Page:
Tag Archives: Medication

My Epilepsy

The other night I couldn’t sleep. I occasionally get insomnia, which wasn’t helped by the fact that I had drank an enormous cup of regular coffee that day. I usually drink decaf. I had a very strange seizure very late that night, which was different than my usual ones, which generally are infrequent, but after that I still wasn’t tired, so I decided to go on a quest. In normal people language, that means I decided to do some research on different types of seizures. I found two different things that night. I found that I most likely suffer from what are called focal impaired awareness seizures. It describes my symptoms when I get “brain fuzz” almost perfectly.

What usually happens is I’ll have some warning before the seizure actually occurs. The warning is hard to describe, but it usually gives me a few seconds or even a few minutes to warn anyone around that I’m going to space out. Then, depending on how severe the seizure is, I usually don’t lose full awareness of my surroundings or black out, but I lose my ability to understand or use language, or if it’s really bad, I can’t process any audio at all. Most of the time I know that I’m going to have a seizure, and I’m mostly aware of what’s going on around me while it’s happening, and I’m aware when it stops. However, in the worst cases, I’ll have absolutely no clue that I’ve even had a seizure. Most people associate seizures with twitching on the ground and foaming at the mouth kind of behavior. That only describes one type of seizure. There are actually many. I’m writing this because while I couldn’t sleep the other night, I found another website where people could share their stories of living with epilepsy. I’ve mentioned my epilepsy here, but I haven’t really talked about it in detail, so I’d like to take this opportunity to do so.

A lot of the people who shared their stories talked about how they were diagnosed as teenagers or as adults. I was diagnosed when I was eight. I had a few seizures before we finally went to the doctor. I’m not sure why. I was given medication and never had a seizure until I was a Sophomore in college when I had a really bad one in March or April. My medication dose hadn’t changed since I was eight. Between an unruly brain, and too much work for finals, I almost did not sleep at all for the month of April. It was pretty bleak. I had discovered the band Tenth Avenue North by that time, and I almost exclusively listened to their song “Worn” through that time. The opening lines are, “I’m tired, I’m worn/ My heart is heavy/ From the work it takes/ To keep on breathing…” Needless to say, I was in a bad mood.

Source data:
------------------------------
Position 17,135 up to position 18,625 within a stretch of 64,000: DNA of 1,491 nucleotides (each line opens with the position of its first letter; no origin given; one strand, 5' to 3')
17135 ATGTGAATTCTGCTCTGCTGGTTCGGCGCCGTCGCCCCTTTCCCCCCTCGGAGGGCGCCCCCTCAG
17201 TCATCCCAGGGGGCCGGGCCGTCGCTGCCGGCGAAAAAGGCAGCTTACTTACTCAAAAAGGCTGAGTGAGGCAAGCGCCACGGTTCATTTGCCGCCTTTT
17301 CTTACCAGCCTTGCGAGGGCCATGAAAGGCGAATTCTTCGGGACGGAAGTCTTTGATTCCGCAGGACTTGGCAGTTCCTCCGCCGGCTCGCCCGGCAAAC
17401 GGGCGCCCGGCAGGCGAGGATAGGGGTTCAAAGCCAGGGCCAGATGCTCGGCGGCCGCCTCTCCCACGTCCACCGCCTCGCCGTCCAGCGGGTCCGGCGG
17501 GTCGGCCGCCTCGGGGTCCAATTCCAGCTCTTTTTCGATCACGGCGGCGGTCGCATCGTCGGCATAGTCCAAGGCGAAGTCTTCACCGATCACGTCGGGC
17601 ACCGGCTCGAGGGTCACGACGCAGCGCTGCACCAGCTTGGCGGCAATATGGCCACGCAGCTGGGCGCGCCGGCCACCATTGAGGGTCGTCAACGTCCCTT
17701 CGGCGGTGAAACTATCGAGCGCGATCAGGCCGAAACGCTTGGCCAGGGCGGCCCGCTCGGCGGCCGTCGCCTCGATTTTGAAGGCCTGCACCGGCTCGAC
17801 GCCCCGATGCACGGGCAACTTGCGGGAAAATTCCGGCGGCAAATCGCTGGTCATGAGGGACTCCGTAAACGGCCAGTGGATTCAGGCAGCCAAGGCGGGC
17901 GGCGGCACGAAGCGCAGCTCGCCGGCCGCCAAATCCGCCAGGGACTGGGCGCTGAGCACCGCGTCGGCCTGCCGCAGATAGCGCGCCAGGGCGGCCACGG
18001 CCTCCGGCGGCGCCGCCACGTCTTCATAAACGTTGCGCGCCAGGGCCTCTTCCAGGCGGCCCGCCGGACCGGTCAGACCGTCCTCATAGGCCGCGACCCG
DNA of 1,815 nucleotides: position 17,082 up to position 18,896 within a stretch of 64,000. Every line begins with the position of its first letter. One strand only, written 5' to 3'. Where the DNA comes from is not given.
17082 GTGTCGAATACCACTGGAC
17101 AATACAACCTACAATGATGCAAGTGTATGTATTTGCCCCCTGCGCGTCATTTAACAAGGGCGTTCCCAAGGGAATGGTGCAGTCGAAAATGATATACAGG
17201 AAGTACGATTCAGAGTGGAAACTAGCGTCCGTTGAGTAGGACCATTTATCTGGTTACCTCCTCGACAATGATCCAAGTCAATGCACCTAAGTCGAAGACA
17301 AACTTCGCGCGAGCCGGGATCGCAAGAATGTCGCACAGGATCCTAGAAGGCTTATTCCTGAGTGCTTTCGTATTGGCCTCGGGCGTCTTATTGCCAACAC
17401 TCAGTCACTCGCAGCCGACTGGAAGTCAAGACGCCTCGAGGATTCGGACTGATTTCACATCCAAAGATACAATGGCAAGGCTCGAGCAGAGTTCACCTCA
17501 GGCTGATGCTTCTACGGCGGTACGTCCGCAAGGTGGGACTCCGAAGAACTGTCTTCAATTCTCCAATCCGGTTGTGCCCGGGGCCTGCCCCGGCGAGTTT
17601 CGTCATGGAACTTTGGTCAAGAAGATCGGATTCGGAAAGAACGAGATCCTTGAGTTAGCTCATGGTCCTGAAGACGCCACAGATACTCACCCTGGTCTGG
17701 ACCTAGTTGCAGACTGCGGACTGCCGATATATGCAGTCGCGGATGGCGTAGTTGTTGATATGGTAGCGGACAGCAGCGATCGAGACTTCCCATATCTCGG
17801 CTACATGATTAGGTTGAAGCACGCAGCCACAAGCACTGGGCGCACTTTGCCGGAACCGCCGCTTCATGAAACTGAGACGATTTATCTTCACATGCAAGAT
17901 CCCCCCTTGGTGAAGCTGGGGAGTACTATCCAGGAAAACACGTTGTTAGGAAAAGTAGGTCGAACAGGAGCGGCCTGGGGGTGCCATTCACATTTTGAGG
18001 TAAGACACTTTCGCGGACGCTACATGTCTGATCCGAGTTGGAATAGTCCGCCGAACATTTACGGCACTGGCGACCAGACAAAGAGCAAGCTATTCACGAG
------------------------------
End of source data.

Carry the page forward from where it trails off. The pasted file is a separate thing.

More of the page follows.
Over time, my epilepsy has changed, and I’ve had to increase my dosage of my original medication and introduce two others. I take a lot of pills, and I hate them. Some of them are hard to swallow, but without them, I wouldn’t be functional. Some peoples’ epilepsy is entirely independent of external factors or other bodily functions. On a lot of video games and movies, there is a warning for people with epilepsy that graphic effects or flashing lights might cause seizures. This has never been a problem for me. What is a problem for me is that I literally can’t be hungry. I have to carefully monitor how hungry I am, or I will most likely have brain fuzz. Plus, if I don’t eat I get hangry (angry because I’m hungry) anyway.

I have had a weird life post graduation because of my epilepsy. Because of my Muscular Dystrophy, as well as my epilepsy, I can never move out of my parents’ house. I can also never have a “normal” job, partly because I wouldn’t want my medical conditions to inconvenience an employer. The fact of the matter is, I am prideful in some ways, and I’m on social security. I hate that, but I have no other source of income. I keep up a blog and I’m writing a book because I can stop when my brain craps out on me. Because of my condition, I need a lot of sleep, and this enables me to get the ten to twelve hours of sleep that I need most nights.

I actually consider it a blessing in a way that I was diagnosed as a young kid because I can’t remember life without epilepsy. People on the website I found wrote how they were diagnosed in their twenties, thirties, or forties, and how it made them terribly depressed because they lost things like their drivers’ license, or in bad cases, lost the ability to work in the places they had been, doing the things they had been doing. I think epilepsy is one of those things you have to choose to laugh or cry about. While it is frustrating, I have to make jokes and laugh about it because I won’t let it rule my life. The fact of the matter is, though, that the prospect of having a seizure in public (which almost never happens), makes me uncomfortable. Quite frankly, if I can avoid even my family knowing, I will hide until it passes, and then act like nothing happened. Sometimes I have to tell, though, and ultimately, it’s important to do so, but it’s important not to make a huge deal out of it. The other night, when I had the seizure that was different than normal, I told my dad. It’s important to calmly explain what happened because, at least in my case, it usually isn’t something to be worried about.